What is the most important thing to know about cat behavior?

The client needs to let me know if they are concerned about their cat's behavior during a physical exam because we will try to help you as much as possible. So let your veterinarian know if you have a concern, not only about a physical problem but about a behavioral problem.

Dr. Heather Kovac
The Drake Center

Is it possible to fix behavior issues in cats?

It is. Cats can be trainable, just like dogs. Suppose there's a behavior that you don't like to see in your cat. In that case, hopefully, there is an alternative behavior that we could try to encourage and discourage that behavior you don't like. So things are fixable, and there are even trainers and behaviorists who work with cats. If it's out of our realm and we need to refer you to somebody else with more training, we can do that.

What are some signs and symptoms of cat behavior problems?

Well, it kind of depends on what you think is a problem. Some cats are aggressive towards people. Some cats are aggressive towards other cats or other pets in the house. That's not okay. It could be behavior such as scratching furniture, climbing curtains, scratching other people in the home, urinating outside the box for sure is a big one, or pooping outside the box, too—general litter box problems. You could also be concerned about your cat going out and hunting in the yard. It depends on what you think is a behavior problem, but you need to let us know.

When should I bring my cat in to see a veterinarian to discuss behavior?

Well, we like to ask the question about any behavior concerns at every visit. So when you're going to get a physical exam, we want to encompass the whole pet—not just the physical health, but the emotional and mental health, too. You’ll always be able to bring that up, any concern at any time during a visit. But if you have a specific concern and you want a vet's help, then, of course, you could make an appointment for that particular behavior concern.

How would a veterinarian diagnose behavior problems in my cat?

Really, that's on you to tell us. We're going to be talking about what your concerns are. And then if any diagnostic tests could help me figure out, is this truly behavioral versus a health concern, we might talk about that. But yeah, there will be options for treatment and behavior modification.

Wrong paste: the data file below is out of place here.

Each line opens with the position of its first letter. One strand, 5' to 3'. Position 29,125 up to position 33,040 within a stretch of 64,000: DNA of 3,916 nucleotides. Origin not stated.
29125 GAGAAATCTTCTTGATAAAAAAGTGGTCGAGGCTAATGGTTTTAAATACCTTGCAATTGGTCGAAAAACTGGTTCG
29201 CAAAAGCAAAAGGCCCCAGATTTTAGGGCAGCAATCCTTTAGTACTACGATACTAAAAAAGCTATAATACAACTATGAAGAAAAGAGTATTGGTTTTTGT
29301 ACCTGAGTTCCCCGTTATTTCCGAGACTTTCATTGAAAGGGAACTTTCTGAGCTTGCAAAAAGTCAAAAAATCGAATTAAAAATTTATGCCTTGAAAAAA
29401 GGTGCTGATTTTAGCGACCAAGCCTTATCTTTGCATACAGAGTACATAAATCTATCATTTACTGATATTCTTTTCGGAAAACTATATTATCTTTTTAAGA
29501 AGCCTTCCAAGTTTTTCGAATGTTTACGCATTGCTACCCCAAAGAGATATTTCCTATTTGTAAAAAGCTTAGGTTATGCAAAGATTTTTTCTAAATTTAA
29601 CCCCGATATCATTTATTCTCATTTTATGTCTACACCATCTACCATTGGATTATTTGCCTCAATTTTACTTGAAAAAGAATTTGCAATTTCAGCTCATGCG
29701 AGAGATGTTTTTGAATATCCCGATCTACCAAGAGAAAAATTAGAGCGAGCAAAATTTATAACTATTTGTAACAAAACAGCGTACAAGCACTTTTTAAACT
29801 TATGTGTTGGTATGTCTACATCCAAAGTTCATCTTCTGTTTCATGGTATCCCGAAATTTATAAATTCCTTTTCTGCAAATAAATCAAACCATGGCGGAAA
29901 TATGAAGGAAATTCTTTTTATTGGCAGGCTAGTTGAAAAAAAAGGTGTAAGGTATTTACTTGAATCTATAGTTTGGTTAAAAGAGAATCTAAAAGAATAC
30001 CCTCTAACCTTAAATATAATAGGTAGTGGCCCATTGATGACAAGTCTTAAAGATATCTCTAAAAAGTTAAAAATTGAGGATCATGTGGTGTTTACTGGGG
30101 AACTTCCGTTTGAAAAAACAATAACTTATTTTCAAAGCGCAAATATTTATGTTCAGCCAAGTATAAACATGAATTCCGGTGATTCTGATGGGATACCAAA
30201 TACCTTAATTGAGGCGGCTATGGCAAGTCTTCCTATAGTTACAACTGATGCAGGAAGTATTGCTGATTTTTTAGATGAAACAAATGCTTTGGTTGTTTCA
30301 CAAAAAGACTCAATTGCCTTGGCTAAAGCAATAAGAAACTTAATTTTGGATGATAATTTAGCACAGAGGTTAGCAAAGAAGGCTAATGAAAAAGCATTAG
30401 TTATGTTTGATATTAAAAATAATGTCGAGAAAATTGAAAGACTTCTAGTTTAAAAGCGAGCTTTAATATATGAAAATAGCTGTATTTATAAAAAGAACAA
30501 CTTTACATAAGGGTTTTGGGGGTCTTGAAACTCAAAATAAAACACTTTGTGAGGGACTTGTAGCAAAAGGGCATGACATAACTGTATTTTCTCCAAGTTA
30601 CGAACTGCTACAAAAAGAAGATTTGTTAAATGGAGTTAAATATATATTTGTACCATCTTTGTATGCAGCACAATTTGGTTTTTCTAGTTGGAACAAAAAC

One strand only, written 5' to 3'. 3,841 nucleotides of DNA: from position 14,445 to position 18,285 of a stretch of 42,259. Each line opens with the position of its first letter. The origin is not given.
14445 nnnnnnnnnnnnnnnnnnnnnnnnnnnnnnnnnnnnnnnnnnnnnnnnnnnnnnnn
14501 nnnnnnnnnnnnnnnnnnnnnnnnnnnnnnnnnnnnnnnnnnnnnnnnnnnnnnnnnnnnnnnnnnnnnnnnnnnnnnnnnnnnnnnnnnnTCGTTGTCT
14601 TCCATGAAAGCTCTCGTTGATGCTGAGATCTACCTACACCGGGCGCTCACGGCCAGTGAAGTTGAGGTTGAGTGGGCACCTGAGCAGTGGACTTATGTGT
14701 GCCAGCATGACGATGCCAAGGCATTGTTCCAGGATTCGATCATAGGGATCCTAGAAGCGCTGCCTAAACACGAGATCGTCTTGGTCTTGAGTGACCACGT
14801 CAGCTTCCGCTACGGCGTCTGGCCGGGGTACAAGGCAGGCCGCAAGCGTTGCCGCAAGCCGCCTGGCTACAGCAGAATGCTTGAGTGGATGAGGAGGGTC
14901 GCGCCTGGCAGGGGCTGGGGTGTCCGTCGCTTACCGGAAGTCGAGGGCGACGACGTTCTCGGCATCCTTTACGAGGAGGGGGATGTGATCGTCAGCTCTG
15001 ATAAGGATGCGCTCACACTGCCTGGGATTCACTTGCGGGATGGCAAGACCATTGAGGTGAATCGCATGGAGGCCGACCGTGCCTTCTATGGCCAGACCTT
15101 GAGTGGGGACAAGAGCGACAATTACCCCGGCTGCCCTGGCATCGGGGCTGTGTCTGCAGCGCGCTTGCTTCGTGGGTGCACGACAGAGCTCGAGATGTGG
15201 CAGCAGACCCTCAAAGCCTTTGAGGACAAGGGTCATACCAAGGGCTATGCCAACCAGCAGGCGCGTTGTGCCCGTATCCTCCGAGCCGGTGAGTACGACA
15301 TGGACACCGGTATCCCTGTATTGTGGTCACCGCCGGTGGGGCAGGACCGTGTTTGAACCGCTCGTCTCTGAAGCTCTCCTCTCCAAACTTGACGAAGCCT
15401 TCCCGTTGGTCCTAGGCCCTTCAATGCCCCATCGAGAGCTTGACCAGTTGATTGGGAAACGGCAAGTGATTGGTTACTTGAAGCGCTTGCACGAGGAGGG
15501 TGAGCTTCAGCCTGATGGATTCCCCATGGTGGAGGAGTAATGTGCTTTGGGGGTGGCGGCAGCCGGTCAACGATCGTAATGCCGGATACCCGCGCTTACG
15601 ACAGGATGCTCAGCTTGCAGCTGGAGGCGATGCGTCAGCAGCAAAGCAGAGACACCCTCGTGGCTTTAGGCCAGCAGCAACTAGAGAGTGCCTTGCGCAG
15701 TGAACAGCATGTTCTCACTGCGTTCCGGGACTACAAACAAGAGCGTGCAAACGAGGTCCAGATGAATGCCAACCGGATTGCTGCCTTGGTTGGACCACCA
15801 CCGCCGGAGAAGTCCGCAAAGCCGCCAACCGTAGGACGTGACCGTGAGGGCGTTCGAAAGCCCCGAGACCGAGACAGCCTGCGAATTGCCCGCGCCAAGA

What are some possible health concerns that can arise from cat behavior problems?

If your cat is having litter box trouble, that could be a sign of a health concern, either a urinary tract infection, stones in the bladder, crystals in the urine, or other things like that. Inappropriate defecation can also be a sign of diarrhea or constipation. So those are health concerns that lead to behavior concerns.

But as far as a behavior that could lead to a health concern, if the cat were to get in a fight with another animal, for sure, they could get injured.

Why is early detection and diagnosis so important for cats with behavior issues?

We try to nip that behavior in the bud as soon as possible, as the longer it goes on, the harder it will be to correct. It's also easier to train a younger animal who's not as set in their ways and more amenable to training. So I definitely would want to approach that subject sooner rather than later.

If you still have other questions and you'd like to reach out to us, you can call us directly at (760) 456-9556, you can email us, or you can reach out on social media. But please do reach out, and we'll get back to you as quickly as we can.